Scotland's Islands and Highlands
Rick Steves' Europe: Episode # 107
In Scotland, legends of Bonnie Prince Charlie swirl with pipers and kilts around crumbling castles. After tossing a caber (log) at a Scottish clan gathering, we remember Highland massacres. We play hide-and-seek with the Loch Ness Monster, tour a whiskey distillery, and take a ferry to sacred Iona.
- Read the script from the show.
Oban's Whisky Distillery
The 200-year-old Oban Whisky Distillery produces more than 14,500 liters a week. Their serious and fragrant tours explain the process from start to finish and include a sample. The exhibition that precedes the tour gives a quick, whisky-centric history of Scotland. This is the handiest whisky tour you'll see, just a block off the harbor and better than anything in Edinburgh (tel. 01631/572-004).
Iona and Mull Bus Tour
Here's the game plan: You'll take a ferry from Oban to Mull, ride a Bowman's bus across Mull, then board a quick ferry from Mull to Iona. The total round-trip travel time is about 5.5 hours, all of it incredibly scenic. Buy your set of six tickets — one for each leg — at the Bowman's office in Oban (1 Queens Park Place, a block from train station, tel. 01631/566-809 or 01631/563-221).
Upon arrival in Mull, you'll find your tour company's bus for the entertaining and informative bus ride across the Isle of Mull. Your destination is Mull's westernmost ferry terminal (Fionnphort), where you'll board a small, rockier ferry for the brief ride to Iona. Unless you stay overnight, you'll have only about two hours to roam freely around the island, before taking the ferry-bus-ferry ride in reverse back to Oban.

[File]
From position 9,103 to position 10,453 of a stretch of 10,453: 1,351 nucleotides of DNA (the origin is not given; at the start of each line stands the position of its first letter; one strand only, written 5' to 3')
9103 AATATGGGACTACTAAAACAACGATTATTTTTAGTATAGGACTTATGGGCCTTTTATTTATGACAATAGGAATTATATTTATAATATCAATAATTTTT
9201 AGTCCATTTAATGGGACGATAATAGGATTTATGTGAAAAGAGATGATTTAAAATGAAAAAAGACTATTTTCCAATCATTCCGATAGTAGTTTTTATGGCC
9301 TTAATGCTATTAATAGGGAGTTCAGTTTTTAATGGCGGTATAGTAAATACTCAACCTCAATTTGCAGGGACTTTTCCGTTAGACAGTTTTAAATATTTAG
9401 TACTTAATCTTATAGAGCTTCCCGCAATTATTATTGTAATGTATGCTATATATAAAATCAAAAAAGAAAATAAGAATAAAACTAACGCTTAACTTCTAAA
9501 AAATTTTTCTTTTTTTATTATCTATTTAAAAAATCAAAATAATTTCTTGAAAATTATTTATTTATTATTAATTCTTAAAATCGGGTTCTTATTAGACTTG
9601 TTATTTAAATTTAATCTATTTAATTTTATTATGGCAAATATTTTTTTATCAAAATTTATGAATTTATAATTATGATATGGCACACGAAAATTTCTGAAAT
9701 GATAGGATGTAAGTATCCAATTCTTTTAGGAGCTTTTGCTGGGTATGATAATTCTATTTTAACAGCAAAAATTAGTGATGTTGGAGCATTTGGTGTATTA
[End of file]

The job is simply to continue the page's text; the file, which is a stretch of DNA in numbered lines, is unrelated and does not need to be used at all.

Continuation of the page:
Glencoe and North Lorn Folk Museum
The huggable Glencoe and North Lorn Folk Museum is filled with humble exhibits gleaned from the town's old closets and attics (which come to life when explained by a local). When one house was being rethatched, its owner found a cache of 200-year-old swords and pistols hidden there from the British Redcoats after the disastrous battle of Culloden (call ahead for hours, tel. 01855/811-664).
Jacobite troops under Bonnie Prince Charlie were defeated at Culloden by supporters of the Hanover dynasty in 1746. This last major land battle fought on British soil spelled the end of Jacobite resistance, and the beginning of the clan chiefs' fall from power.
Culloden's new Visitors Centre, opened in spring 2008, is a state-of-the-art £10 million facility offering multimedia displays and an essential audioguide. Wandering the desolate, solemn battlefield outside, you sense that something terrible occurred here (drivers coming from Inverness should follow signs to Aberdeen, then Culloden Moor; buses from Inverness get you to the Culloden Moor Inn, a 200-yard walk from the battlefield, tel. 01463/796-090).